We are all unique creatures – what works for you probably doesn’t work for me and vice-versa. In my own instance, I’ve spent a life taking every opportunity to avoid being told what to do, even though the advice was often good for some inexplicable reason I’ve always taken the wrong route with money.
I found myself at 50 years old in a situation of having no savings, no pension and £35,000 ($50,000) in credit card debt (but don’t feel sorry for me – i had a great time). However, turning 50 really sobered me up – literally.
I’ve got a wife who is nearly 20 years my junior and 3 kids. The oldest who has just left University with £50,000 ($70k) of student debt, and two small children aged 3 and 5.
So realising that something was going to have to change – I took the decision to cut my debts, and save for my future.
Surprisingly I found this fairly easy to do.
1. I got out all my bank statements and wrote down my income and my monthly bills……. To find that my monthly outgoings were £900 and my monthly credit card bills were nearly £1,100 a month !! My income which for most of us is the source of all our troubles ranged from £5k a month to nothing for months on end (ahhh the delights of self employment !!).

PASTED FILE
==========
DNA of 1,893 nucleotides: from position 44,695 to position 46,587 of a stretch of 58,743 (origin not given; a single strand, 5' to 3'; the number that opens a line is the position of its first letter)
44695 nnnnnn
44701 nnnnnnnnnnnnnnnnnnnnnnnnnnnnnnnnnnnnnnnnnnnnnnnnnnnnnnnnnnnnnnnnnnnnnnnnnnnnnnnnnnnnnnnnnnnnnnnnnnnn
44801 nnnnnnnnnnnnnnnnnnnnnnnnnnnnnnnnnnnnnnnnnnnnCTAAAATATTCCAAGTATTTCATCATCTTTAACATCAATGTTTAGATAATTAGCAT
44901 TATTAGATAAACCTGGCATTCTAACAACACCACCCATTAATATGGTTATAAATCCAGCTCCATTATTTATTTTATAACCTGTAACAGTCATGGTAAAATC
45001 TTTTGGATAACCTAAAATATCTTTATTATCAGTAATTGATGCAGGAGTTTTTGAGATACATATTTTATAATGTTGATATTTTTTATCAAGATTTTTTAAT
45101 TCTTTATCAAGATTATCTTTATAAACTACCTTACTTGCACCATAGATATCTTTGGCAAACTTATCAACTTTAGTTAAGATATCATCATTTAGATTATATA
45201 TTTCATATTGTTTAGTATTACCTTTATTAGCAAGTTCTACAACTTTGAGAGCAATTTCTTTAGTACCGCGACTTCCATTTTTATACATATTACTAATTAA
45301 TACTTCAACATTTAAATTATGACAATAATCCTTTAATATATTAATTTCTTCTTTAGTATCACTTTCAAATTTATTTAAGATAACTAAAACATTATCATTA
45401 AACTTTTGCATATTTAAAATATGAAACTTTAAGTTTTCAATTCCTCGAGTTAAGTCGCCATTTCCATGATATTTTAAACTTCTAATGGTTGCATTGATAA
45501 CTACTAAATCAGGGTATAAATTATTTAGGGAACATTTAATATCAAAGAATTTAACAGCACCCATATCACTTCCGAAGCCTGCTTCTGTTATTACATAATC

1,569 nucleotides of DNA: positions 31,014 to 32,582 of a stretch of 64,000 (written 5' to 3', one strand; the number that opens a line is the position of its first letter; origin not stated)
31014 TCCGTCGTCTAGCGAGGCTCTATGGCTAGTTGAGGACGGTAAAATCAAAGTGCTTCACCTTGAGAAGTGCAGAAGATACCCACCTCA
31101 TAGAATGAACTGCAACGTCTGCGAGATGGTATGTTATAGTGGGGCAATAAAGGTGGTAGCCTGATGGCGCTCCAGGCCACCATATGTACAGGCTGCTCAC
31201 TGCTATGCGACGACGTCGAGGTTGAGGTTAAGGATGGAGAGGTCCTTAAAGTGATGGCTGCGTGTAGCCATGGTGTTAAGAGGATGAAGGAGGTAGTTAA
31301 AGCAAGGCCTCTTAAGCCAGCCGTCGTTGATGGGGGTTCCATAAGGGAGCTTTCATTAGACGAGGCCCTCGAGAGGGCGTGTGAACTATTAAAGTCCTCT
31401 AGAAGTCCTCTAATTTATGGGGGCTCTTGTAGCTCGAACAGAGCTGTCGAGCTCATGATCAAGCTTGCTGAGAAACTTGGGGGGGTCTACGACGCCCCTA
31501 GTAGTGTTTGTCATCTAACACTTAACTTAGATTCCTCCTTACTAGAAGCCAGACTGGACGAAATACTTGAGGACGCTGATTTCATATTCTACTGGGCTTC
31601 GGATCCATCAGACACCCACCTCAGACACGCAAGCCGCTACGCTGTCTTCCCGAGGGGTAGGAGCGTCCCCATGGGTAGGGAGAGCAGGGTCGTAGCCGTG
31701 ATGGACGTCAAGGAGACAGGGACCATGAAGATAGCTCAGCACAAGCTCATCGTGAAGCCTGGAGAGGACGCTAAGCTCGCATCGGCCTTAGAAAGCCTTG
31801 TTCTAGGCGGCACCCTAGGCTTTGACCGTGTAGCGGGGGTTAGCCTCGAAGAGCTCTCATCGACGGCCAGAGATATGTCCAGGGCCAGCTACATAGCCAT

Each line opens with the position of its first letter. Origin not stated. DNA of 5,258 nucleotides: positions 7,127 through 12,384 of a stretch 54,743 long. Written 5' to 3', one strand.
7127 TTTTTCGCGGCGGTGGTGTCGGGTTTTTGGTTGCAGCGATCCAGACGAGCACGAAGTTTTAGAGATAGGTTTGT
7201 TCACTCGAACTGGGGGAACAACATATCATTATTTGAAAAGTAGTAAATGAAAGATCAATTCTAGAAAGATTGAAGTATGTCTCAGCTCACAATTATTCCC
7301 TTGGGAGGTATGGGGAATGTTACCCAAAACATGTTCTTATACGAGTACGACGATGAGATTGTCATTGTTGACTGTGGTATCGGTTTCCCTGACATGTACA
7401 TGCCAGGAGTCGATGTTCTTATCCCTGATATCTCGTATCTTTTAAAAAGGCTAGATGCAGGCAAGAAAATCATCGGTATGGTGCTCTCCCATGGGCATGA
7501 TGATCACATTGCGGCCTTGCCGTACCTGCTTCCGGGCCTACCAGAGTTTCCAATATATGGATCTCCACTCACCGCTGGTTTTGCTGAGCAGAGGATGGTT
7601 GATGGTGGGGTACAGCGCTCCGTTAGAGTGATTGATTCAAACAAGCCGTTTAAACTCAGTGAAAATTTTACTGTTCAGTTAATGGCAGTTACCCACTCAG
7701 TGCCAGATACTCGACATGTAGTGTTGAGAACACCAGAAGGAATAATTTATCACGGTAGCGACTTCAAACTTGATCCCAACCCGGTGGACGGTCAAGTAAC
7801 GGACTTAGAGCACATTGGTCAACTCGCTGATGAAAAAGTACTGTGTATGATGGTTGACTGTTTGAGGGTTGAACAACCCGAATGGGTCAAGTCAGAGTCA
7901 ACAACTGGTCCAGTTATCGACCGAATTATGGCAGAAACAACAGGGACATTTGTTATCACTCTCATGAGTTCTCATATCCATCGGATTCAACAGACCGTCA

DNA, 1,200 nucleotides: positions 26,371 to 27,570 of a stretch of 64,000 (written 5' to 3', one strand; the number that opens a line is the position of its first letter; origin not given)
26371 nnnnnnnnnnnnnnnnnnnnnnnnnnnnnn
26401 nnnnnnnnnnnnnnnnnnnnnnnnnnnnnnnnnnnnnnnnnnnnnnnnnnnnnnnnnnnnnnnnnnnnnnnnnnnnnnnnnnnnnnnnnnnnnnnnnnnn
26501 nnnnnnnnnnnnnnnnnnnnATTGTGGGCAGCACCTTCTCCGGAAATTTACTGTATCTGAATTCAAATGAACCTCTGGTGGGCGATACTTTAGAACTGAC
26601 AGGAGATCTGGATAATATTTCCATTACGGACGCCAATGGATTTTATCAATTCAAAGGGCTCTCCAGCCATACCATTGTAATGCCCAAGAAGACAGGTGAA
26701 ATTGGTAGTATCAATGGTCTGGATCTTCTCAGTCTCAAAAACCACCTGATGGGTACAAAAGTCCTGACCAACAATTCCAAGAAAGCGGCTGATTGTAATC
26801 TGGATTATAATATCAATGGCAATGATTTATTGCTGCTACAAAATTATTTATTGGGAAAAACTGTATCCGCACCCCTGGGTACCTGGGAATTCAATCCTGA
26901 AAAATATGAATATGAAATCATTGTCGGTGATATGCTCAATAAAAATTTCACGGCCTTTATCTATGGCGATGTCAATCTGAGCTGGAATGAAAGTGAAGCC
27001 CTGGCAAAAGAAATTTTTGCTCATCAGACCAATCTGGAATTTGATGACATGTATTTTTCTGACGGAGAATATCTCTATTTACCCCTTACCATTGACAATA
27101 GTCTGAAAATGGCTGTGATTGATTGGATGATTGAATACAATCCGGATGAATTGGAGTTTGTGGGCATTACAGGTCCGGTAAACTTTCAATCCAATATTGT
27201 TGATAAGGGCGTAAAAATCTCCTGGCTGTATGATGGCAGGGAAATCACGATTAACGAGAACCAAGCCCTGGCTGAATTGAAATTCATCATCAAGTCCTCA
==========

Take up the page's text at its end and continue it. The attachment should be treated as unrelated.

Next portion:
2. I drew up a monthly balance sheet (i hate the word budget – as you can tell from my ruinous financial position) and even though i didn’t ever stick to it… I always had it in the back of my mind that in needed to reign in my spending.
3. My wife and I saved £3,000 for emergencies
4. We changed all our credit cards over to interest free deals
5. Instead of paying off the minimum amount each month via direct debit – we now pay off a fixed affordable amount each month meaning that are debts are paid off over a set period of time (another 2 years to go)
4. We started saving for our future…. an emergency fund and investment savings are a priority – I am exploring ways of paying off my credit cards within 2 years.
5. I got myself a new job on full time contract after being self employed for nearly 30 years (the probable root cause of my financial woes)
6. I’ve started to save £400/month into my own investment account – More of this later – but I’ve invested in a couple of Investment Trusts on a low cost monthly plan – PCT.L and BRSC.L if you want to google the symbols.
7. My employer contributes £300 a month into a pension on my behalf (when I was self employed I was a bad employer to myself – paid irregularly and no chance of a pension – though no problem shelling out for friday night beers)
Overall – I feel much better about myself, I sleep better at nights and have less financial guilt